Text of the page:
Carolina Young Birders

To gather, inspire, and empower the generations of birders to come

Birding the Last Frontier

Posted by Matt on August 21, 2015 at 7:15 AM
Arctic Tern

As summer winds down, and young birders begin to head back to school, now's a great time to reminisce on the summer birding adventures we all had during the summer.  But the conclusion of summer also means that the activities of the Carolina Young Birders Club are picking up- simply check out our Events and Field Trips page: http://www.carolinayoungbirdersclub.org/events-field-trips.  With a couple trips to Orangeburg for shorebirds, and then heading up to the Blue Ridge for raptors and warblers, enjoy the yearly autumn migration spectacle with the Carolina Young Birders Club! The Carolina Bird Club is also hosting one of their seasonal meetings this September in Hickory.  We hope you can join us.  

Oh yes, back to what I was saying.  This past June I was fortunate enough to finally travel to Alaska for a birding tour after saving my money for a year. America's largest state is wild and unpopulated, with millions and millions of acres to accomodate for the yearly blossoming of birdlife every summer.  A premier birding destination, Alaska combines boreal, tundra, and oceanic species along with Siberian strays and localized Bering specialties.  Flying into Anchorage, and hitting some of the urban hotspots in Alaska's largest city, the next day we took the long (all distances in Alaska are big!) and very scenic drive down the Kenai Peninsula to Homer, a seaside town well known for it's status as hub of the Halibut fishing industry. Alaska Railroad

 Located on Katchemak Bay, Homer is framed by the gorgeous Kenai Mountains, draped in glaciers and rising 4,000 from the Pacific. The next day, we motored into the calm waters of Katchemak Bay looking for seabirds, with the prime target being that declining Alaskan specialty, the Kittlitz's Murrelet. Common Murres were tame, as we picked through their flocks searching for one of their Thick-billed brethren (to no avail).

Common Murres

 Eventually, at the mouth of the Grewingk Glacier, we noted both Kittlitz's and Marbled Murrelets, at one of the best places to see the Kittlitz's, as they prefer the areas near glacier mouths, which deposits nutrients and sediments feeding plankton and larval fish that make up their diet. In addition, we were treated to great views of Tufted Puffin, Pelagic Cormorant, Surfbird, Black Turnstone and of course Black-legged Kittiwakes.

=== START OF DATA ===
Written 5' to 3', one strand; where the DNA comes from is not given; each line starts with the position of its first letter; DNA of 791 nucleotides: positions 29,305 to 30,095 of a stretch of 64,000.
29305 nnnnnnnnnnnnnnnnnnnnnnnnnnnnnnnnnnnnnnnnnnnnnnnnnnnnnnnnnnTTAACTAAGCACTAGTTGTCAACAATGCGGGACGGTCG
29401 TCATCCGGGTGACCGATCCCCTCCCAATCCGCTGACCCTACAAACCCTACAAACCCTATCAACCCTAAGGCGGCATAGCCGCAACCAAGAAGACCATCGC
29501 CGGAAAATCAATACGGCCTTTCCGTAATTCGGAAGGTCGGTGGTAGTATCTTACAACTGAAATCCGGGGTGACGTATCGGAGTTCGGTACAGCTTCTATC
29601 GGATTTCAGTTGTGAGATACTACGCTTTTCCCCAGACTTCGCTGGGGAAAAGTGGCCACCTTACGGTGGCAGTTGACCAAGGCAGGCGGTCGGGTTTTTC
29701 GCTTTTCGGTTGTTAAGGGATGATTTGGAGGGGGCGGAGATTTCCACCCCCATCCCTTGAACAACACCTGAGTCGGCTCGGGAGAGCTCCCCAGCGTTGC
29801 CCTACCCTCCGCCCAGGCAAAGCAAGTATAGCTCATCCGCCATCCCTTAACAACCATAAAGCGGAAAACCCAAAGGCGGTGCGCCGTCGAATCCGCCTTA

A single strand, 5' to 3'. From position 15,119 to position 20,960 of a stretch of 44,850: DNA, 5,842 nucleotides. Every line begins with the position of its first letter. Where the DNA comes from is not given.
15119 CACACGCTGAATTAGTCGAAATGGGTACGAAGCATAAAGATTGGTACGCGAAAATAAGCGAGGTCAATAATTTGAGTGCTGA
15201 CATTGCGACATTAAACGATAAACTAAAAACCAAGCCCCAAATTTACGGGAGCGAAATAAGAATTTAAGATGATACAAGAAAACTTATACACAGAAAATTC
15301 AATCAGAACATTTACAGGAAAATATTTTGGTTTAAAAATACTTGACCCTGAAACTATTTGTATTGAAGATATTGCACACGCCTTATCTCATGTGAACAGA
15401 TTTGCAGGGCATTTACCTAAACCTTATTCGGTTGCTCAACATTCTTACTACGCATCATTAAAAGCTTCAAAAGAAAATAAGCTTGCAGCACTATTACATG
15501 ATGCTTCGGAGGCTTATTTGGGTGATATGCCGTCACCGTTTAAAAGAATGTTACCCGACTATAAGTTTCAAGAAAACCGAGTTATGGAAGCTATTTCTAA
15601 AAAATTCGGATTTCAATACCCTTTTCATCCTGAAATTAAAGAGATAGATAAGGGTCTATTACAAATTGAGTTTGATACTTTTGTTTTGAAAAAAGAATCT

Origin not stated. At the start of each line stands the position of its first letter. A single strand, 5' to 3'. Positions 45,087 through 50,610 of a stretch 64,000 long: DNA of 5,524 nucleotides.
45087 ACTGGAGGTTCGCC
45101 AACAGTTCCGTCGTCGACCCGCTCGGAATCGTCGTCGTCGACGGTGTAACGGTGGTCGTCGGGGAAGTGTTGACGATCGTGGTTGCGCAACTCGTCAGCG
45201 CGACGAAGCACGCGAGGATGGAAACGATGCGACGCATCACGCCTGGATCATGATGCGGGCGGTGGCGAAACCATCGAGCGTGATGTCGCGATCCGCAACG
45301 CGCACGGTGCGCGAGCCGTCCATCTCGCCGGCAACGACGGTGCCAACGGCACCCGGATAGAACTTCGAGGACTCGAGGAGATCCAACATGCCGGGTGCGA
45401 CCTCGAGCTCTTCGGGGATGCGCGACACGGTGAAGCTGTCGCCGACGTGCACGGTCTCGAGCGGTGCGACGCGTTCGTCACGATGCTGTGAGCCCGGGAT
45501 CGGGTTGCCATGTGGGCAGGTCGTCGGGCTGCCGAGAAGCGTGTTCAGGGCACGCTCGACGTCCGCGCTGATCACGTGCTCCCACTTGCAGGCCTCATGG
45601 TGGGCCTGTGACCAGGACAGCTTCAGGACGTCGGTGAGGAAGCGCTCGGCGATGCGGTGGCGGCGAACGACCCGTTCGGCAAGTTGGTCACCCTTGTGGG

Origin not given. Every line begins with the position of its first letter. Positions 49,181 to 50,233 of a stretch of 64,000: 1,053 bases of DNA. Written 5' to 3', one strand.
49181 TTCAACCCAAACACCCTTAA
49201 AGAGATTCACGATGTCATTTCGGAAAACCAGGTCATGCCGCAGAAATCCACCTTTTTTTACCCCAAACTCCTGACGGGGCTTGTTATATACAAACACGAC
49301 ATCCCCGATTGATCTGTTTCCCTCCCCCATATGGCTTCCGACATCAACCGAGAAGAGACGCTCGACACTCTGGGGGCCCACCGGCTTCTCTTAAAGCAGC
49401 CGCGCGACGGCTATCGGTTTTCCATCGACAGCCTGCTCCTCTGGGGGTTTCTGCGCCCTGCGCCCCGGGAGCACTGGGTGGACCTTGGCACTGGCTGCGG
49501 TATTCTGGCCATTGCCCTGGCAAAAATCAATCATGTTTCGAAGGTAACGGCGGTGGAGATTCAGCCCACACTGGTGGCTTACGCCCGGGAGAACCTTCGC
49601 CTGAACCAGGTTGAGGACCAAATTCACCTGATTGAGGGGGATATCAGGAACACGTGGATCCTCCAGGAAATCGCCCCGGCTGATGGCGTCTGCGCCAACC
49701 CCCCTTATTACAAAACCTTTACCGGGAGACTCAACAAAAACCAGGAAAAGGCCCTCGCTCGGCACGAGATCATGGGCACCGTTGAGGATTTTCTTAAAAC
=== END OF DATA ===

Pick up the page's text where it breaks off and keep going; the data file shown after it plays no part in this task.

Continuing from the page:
Black-legged Kittiwake harassing Pelagic CormorantGull Rock with Black-legged Kittiwakes & the Kenai MountainsBlack Turnstone & SurfbirdTufted Puffin

Heading north back up the Kenai, we decided to stop in a boreal forest habitat where we nabbed Varied Thrush, Townsend's Warbler, Gray Jay, Pine Grosbeak, and (especially exciting for me, it having been my nemesis bird-) Boreal Chickadee.

Boreal ChickadeeVaried Thrush

  Staying the night in Anchorage, we birded a little around town before heading up into the alpine Tundra near Palmer- at 3,500 feet Hatcher Pass would be our highest elevation of the trip.  Searching the creekside rigorously, we "dipped" on American Dipper, but heading straight up the mountain on the gravel road, we were treated to spectacular views, snowfields, Golden-crowned Sparrows, American Pipits, and, with incredible luck, a Rock Ptarmigan 

Rock PtarmiganGolden-crowned Sparrow

The next couple days included the drive north to Fairbanks, and then back south again to Healy, near Denali National Park.  On our last full day in "civilized" Alaska (the part in which you can reach the rest of America by road), we began in Denali, with special views of Golden Eagle, Harlequin Duck, and Willow Ptarmigan at Savage River.  The Willow completed my ptarmigan "slam". 

Willow Ptarmigan

Thus began the long drive back to Anchorage, for our flight the next day left to Nome.

Nome is located on the western edge of the Seward Peninsula, only about 170 miles from Russia.  The flight from Anchorage took about two hours.  The Nome area is home to a multitude of tundra birds who arrive for a few weeks every summer to feast on the explosion of insects and raise young.  Long-tailed Jaegers, finely dressed in breeding garb, were abundant, as were Red-throated Loons.

Red-throated LoonsLong-tailed JaegerLong-tailed Jaeger

Later, we travelled the 70 mile gravel highway to the Inupiat community of Teller, home to about 250 natives who still lead a subsistence lifestyle.  In the lagoon at the town itself, we were treated to an unexpected surprise: a male Spectacled Eider.

Spectacled EiderSpectacled EiderSpectacled Eider

Our last two days in Nome, as we wrapped up our grand tour of Alaska, were filled with other lifers as well, including Arctic Warbler, Gyrfalcon, Bristle-thighed Curlew, American and Pacific- Golden Plovers, Rough-legged Hawk, Northern Shrike, and Wandering Tattler. 

Overall, I felt incredibly fortunate to have had the opportunity to bird such a beautiful state with an awesome avifauna to boot!

Double Rainbow

Hope everyone had a great summer.  Can't wait to see you around on some of our CYBC events and field trips this coming year!

Matt Janson

President

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1 Comment

Reply Marie Chappell
11:07 PM on July 23, 2016 
Duuuude..... I'm jealous...